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RE: [Ltru] Re: For review: Tagging text with no language

From: Peter Constable <petercon@microsoft.com>
Date: Sat, 14 Apr 2007 09:28:17 -0700
To: "www-international@w3.org" <www-international@w3.org>, "ltru@lists.ietf.org" <ltru@lists.ietf.org>
Message-ID: <DDB6DE6E9D27DD478AE6D1BBBB8357955E33BBAED6@NA-EXMSG-C117.redmond.corp.microsoft.com>
The meaning of zxx must be interpreted in terms of the coding standard of which it is a part. ISO 639 is explicitly about coding human languages. "No linguistic content" in the case of zxx means 'no content in any human language'. If a language tag must be applied to something like "ifdef DEBUG", then the appropriate language subtag would be zxx. ISO 639 cares not if an IETF tag zxx-Latn or zxx-progrmng is constructed; but consistency with ISO 639 would imply that the language subtag zxx be used.


From: Karen_Broome@spe.sony.com [mailto:Karen_Broome@spe.sony.com]
Sent: Friday, April 13, 2007 3:20 PM
To: Jukka K. Korpela
Cc: www-international@w3.org; ltru@lists.ietf.org
Subject: Re: [Ltru] Re: For review: Tagging text with no language

I agree with you. I would also say that indicating that computer languages have "no linguistic content" is not quite accurate for the same reasons you cite below and disagrees with the origin of the zxx tag, which was to indicate a total absence of language, not content which is not in a natural language.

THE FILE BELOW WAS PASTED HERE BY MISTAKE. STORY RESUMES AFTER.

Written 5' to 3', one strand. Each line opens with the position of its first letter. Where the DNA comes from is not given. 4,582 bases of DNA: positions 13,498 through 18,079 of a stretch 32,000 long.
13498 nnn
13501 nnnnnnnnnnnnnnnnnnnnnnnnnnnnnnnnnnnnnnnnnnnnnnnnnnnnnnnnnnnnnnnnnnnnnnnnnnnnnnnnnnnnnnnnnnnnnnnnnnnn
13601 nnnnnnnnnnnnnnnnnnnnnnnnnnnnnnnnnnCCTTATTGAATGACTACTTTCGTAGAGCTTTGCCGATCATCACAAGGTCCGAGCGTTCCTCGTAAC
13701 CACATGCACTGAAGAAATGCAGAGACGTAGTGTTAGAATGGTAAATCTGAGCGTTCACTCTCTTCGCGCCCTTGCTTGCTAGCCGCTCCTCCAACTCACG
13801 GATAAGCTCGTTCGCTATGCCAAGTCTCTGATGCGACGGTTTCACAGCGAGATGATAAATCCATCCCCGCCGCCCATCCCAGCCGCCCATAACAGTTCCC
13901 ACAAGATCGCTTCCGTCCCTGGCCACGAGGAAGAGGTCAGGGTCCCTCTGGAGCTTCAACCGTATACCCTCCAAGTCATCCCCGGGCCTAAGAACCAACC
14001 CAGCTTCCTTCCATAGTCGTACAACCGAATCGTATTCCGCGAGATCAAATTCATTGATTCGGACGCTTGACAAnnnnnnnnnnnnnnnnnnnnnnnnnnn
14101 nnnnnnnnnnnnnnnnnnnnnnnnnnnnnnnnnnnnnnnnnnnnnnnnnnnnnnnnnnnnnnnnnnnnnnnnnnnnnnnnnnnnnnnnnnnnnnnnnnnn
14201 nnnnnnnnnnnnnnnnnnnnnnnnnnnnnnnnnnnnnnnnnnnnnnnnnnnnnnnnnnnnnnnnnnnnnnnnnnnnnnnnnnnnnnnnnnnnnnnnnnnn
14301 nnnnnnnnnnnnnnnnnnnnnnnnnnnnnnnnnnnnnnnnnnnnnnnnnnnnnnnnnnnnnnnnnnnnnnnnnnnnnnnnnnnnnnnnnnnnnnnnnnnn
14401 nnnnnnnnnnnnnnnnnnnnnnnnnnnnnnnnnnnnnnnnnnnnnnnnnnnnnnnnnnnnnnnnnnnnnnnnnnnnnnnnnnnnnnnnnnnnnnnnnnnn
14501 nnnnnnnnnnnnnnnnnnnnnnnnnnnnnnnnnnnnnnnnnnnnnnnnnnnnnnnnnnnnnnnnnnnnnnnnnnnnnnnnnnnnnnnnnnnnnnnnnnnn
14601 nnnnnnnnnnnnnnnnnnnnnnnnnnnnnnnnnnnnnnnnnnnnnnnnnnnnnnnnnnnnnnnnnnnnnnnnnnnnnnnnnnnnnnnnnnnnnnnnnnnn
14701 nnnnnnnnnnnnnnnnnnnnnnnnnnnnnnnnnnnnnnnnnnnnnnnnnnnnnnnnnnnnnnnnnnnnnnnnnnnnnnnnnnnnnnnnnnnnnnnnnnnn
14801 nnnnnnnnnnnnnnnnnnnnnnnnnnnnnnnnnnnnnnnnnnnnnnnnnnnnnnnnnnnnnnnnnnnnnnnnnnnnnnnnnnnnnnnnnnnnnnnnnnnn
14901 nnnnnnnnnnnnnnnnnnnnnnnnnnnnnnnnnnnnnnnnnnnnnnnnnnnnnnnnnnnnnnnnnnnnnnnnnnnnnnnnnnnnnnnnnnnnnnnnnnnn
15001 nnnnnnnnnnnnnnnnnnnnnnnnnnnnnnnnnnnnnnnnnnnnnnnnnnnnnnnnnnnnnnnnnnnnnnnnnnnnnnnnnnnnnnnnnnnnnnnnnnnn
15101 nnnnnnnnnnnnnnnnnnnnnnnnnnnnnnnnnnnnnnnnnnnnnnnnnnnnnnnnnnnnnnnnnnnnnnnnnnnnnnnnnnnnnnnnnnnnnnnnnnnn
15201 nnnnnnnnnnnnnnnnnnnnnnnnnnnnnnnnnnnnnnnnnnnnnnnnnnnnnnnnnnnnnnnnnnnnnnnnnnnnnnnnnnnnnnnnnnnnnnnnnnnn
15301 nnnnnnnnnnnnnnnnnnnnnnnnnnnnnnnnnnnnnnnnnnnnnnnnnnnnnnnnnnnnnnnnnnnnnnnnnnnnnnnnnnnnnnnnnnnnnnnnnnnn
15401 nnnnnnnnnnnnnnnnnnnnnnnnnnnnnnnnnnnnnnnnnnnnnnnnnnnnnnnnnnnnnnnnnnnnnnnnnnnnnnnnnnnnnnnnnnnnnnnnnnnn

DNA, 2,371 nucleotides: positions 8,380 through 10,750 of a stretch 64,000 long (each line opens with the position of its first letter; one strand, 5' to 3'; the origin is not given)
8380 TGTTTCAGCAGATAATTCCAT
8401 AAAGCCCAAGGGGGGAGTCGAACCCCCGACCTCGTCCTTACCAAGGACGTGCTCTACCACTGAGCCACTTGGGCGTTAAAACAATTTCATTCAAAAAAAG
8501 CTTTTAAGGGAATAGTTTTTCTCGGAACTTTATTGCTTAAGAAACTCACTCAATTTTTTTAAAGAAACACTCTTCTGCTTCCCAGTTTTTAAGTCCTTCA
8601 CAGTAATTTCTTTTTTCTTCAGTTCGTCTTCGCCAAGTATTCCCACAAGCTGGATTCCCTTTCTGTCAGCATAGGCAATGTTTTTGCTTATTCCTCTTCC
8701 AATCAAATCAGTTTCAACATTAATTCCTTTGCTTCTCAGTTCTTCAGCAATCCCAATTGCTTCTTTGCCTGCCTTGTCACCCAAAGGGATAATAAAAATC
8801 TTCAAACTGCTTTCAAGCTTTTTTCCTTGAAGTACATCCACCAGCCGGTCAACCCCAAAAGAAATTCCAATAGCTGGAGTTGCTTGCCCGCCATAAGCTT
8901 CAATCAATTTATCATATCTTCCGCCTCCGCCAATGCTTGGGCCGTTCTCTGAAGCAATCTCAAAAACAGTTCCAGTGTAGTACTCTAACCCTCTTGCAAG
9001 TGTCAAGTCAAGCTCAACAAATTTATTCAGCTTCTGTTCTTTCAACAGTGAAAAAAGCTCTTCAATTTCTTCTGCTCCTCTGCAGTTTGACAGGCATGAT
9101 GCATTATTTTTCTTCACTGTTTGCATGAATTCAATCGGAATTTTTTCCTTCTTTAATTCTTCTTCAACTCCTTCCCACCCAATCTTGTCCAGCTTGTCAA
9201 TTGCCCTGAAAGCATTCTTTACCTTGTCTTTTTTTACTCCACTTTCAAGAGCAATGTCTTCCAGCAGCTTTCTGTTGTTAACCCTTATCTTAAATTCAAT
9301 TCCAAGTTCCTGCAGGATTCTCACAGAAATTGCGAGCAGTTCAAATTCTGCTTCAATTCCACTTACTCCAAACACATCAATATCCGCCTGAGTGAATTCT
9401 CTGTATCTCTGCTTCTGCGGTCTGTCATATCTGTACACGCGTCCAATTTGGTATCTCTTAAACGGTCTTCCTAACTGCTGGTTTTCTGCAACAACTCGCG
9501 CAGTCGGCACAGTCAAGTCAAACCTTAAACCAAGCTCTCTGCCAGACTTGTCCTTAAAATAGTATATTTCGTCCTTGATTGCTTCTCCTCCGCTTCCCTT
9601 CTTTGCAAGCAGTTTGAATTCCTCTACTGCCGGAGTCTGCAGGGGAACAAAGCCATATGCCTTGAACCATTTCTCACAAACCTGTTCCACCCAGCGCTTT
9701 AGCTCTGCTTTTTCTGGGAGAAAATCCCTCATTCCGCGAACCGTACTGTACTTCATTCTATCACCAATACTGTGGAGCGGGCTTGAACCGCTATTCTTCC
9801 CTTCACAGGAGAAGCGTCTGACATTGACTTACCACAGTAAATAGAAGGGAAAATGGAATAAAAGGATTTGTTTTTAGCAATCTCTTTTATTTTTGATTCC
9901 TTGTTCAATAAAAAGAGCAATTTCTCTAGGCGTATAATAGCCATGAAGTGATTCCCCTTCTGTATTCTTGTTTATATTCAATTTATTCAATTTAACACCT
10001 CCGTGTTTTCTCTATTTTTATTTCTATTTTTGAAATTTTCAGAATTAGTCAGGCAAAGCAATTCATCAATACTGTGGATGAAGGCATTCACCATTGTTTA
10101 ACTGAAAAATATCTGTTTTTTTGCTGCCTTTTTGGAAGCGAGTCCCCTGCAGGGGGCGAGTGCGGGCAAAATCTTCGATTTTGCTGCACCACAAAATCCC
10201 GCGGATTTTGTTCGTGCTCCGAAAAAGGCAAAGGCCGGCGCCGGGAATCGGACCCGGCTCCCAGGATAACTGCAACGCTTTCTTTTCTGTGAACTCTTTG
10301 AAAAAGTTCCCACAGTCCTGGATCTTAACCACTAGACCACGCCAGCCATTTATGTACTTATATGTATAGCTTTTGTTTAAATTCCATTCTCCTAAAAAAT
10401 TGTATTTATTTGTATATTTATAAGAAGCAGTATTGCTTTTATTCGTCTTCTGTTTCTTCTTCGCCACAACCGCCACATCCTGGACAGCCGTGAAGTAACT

Karen Broome

www-international-request@w3.org wrote on 04/13/2007 01:08:33 PM:

> On Fri, 13 Apr 2007, Karen_Broome@spe.sony.com wrote:
> > With respect to computer language snippets, isn't that what the <code> tag
> > is for -- at least in XHTML?
> <code> has been in HTML since the beginning, and it indeed indicates
> computer code, or "computer language".
> But to make things more difficult, computer code - such as program code,
> operating system commands, or markup - can be regarded as being in some
> human language(s) in the sense that the identifiers may have been formed
> from words in human languages and the comments are written in some human
> languages. Knowing the language of computer code can be relevant at least
> for two purposes:
> a) the understandability of the code to human readers depends on whether
>     they understand the human language(s) used
> b) speech synthesis would benefit from the use of language information.
> Moreover, a checking program could e.g. check that the code follows the
> syntactic rules of the programming, command, or markup "language" _and_
> check the comments using a suitable human language spelling checker.
> Thus, I would say that the human language some text and the role of that
> text as computer code are in a sense orthogonal.
> --
> Jukka "Yucca" Korpela, http://www.cs.tut.fi/~jkorpela/
Received on Saturday, 14 April 2007 16:29:00 UTC

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